Movies can be very educational but also dangerous in glorifying crime, and giving young, vulnerable and naive children the opportunity to see the use of drugs and acts of sex that they should never be exposed to, especially whilst watching these programmes unsupervised. Sure we have censorship and parental lock systems but these only work when caring families use these controls.

Advertising of fast cars appears to be the norm, encouraging young to do the same behind the wheel, with such promotions of acceleration from 0 to 160 in seven seconds. It makes you question why when most of our roads in the country have a maximum speed limit of 100kms per hour.

Many criminal youngsters, through peer pressure, often only make contact with friends with similar criminal records and once those friends are locked up inside the need to commit a crime may manifest just to be with the only company they know.

Sadly in some cases committing a crime leads to being institutionalized with an assurance of a warm bed, three hot meals a day, television and a nice hot shower, something not available to them on the ‘outside’.

Brazen attacks often occur simply because they can, or are due to peer pressure to prove they are as tough as their mates and desperately want to be accepted by fellow criminals.

Drugs such as ice bring more violent attacks. The choice to indulge in this illegal activity because of lack of employment, boredom, insecurity and peer pressure, often appears, in their eyes, to help many to escape from the sad reality that life has led them to. Stealing and ‘dealing’ has it’s own supposed rewards for some in the form of immediate assets and opportunities to make money to fuel their next fix.

Addressing the issue of crime has not come without its problems but obviously, what has been tried is not working. Maybe addressing the issues one by one, taking each criminal case on an individual basis and taking the time to find out why these criminals, many of them as young as ten years old are committing such acts may be a help in finding the solution.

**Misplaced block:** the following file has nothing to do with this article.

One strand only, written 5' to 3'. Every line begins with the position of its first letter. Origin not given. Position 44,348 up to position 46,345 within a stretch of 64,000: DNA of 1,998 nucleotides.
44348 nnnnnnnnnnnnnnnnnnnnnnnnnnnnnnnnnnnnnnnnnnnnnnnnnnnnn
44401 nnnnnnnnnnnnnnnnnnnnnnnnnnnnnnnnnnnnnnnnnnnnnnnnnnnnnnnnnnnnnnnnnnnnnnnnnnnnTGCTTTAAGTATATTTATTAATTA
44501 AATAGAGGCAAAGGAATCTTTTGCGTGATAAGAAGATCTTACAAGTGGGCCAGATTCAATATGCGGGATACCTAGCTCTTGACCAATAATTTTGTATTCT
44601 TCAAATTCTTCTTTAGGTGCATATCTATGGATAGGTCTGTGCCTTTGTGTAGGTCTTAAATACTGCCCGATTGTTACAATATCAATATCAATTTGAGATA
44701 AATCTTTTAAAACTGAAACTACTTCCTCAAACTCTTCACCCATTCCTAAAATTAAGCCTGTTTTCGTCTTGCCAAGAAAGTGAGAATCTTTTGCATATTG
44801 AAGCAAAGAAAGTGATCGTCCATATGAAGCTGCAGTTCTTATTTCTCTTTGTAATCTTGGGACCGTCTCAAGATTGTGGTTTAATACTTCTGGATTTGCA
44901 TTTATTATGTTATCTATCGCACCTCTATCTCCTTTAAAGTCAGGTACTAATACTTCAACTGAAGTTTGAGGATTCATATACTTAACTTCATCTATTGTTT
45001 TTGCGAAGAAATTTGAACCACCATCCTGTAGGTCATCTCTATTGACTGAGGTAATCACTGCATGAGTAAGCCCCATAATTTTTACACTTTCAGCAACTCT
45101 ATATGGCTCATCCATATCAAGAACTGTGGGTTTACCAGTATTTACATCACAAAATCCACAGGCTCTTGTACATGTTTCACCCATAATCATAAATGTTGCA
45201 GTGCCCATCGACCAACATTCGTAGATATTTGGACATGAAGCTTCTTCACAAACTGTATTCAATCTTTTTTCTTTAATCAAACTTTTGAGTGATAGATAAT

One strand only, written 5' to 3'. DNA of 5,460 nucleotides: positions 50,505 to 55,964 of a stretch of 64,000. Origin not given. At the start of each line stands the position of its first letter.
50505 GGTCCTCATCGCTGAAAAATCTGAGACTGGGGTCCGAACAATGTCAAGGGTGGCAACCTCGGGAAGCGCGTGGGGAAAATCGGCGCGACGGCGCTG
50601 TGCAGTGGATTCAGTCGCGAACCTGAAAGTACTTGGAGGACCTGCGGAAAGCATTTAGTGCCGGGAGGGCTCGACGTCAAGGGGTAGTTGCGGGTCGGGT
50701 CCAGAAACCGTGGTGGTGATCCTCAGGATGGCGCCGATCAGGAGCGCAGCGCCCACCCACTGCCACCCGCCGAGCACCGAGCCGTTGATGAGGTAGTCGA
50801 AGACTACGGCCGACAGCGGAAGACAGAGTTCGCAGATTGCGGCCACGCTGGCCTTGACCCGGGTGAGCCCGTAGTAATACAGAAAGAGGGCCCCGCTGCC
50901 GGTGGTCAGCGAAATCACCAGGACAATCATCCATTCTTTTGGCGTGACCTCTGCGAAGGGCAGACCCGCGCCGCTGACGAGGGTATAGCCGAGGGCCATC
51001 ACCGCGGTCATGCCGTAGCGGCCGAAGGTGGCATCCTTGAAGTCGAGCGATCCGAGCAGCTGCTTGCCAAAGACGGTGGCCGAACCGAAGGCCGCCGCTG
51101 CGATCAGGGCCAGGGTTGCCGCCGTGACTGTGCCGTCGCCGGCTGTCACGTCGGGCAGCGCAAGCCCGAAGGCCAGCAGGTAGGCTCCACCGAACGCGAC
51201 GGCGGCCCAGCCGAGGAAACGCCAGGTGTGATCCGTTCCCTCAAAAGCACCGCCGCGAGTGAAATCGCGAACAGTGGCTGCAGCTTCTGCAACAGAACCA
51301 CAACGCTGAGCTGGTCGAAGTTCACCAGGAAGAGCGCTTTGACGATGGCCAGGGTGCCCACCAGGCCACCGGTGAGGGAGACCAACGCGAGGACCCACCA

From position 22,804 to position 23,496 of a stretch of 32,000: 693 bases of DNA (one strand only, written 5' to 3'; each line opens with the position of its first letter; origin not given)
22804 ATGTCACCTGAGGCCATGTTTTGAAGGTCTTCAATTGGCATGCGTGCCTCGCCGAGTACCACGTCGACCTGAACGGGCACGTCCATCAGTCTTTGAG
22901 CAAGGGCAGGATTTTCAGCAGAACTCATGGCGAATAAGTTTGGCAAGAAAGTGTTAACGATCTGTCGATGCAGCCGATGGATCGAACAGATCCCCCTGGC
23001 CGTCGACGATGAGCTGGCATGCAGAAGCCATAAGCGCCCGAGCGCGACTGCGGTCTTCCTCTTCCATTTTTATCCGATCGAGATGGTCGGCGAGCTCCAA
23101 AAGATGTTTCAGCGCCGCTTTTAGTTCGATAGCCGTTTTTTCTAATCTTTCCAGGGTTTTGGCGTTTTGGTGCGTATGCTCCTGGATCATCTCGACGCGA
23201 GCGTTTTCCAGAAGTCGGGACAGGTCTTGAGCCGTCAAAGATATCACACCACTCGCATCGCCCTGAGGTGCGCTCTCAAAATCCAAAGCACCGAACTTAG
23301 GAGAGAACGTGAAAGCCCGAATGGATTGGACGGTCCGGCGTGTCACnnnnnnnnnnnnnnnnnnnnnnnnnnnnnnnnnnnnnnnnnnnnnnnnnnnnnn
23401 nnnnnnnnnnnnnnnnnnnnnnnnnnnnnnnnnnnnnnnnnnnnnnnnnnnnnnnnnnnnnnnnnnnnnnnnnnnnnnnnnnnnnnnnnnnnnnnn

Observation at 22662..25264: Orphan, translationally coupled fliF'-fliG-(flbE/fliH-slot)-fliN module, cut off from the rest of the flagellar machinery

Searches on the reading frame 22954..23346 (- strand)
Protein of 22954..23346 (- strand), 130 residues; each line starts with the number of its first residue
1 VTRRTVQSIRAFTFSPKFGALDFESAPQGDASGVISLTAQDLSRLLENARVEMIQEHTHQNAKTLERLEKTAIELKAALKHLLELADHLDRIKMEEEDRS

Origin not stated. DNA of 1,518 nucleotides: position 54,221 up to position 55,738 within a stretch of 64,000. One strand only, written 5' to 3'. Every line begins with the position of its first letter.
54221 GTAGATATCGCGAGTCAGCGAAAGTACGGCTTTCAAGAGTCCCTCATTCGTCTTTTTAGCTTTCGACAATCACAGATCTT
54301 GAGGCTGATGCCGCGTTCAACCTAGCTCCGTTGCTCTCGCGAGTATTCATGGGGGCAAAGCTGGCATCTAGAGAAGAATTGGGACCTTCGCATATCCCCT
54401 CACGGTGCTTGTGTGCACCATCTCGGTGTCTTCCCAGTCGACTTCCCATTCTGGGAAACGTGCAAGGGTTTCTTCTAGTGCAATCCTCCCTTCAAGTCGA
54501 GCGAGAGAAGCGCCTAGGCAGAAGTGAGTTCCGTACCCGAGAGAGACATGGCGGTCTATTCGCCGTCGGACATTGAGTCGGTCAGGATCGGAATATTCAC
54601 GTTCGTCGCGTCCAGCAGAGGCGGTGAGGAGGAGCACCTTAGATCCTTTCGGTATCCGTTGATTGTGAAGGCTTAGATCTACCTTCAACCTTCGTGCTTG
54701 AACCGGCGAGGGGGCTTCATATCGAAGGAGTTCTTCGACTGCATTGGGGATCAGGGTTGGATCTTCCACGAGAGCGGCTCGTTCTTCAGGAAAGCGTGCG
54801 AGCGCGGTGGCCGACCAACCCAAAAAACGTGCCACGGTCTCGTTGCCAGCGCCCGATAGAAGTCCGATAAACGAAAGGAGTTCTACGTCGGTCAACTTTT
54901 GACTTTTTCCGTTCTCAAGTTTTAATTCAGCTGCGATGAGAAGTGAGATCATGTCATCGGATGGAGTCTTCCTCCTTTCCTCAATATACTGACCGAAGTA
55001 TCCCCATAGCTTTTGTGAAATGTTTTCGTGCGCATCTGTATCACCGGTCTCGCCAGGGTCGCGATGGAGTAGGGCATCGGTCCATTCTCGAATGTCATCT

No one solution will fit the cap of every criminal but maybe it’s a start to breaking the cycle of terror that many have experienced during the violation of their homes, and, theft and damage of their possessions.

Last but absolutely not least is the victims.

No matter how irresponsible we as ordinary people are for leaving items around, not locking our houses, walking home in the dark, wearing a short dress or leaving keys in cars, is absolutely no excuse for anyone to help themselves in any way shape or form to anything or anyone.

Victims work hard for every single asset they gain and the anger and frustration in many can be felt loud and clear. The inconvenience of no vehicle, or repairs to it whilst chasing up insurance companies, as well as the increase in insurance premiums, having to chase up the banks to cancel credit cards and wait for new ones, repairing or replacing damaged property and worst of all having to heal both mentally and physically certainly takes its toll. A toll, our society should not have to take, ever.

Maybe somewhere there is a solution, but doing what is being done now is not working we need to find a new way, but first, let’s ask why. Maybe no one knows what the solution is but taking time to find out the reason is a good start.

Author: Margaret Bell, Candidate for the One Nation Party in the State seat of Hinchinbrook

Margaret Bell
One Nation Candidate

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How Government Have Widened The Gap Between Generations In Home Ownership

Various government policies have fuelled the demand for housing over time, expanding the wealth of older home owners and pushing it further and further beyond the reach of young would-be home buyers. A new study highlights this divide between millennials and their boomer parents.

The study is part of a Committee of Economic Development of Australia (CEDA) report called Housing Australia. It compares trends in property ownership across age groups over a period of three decades.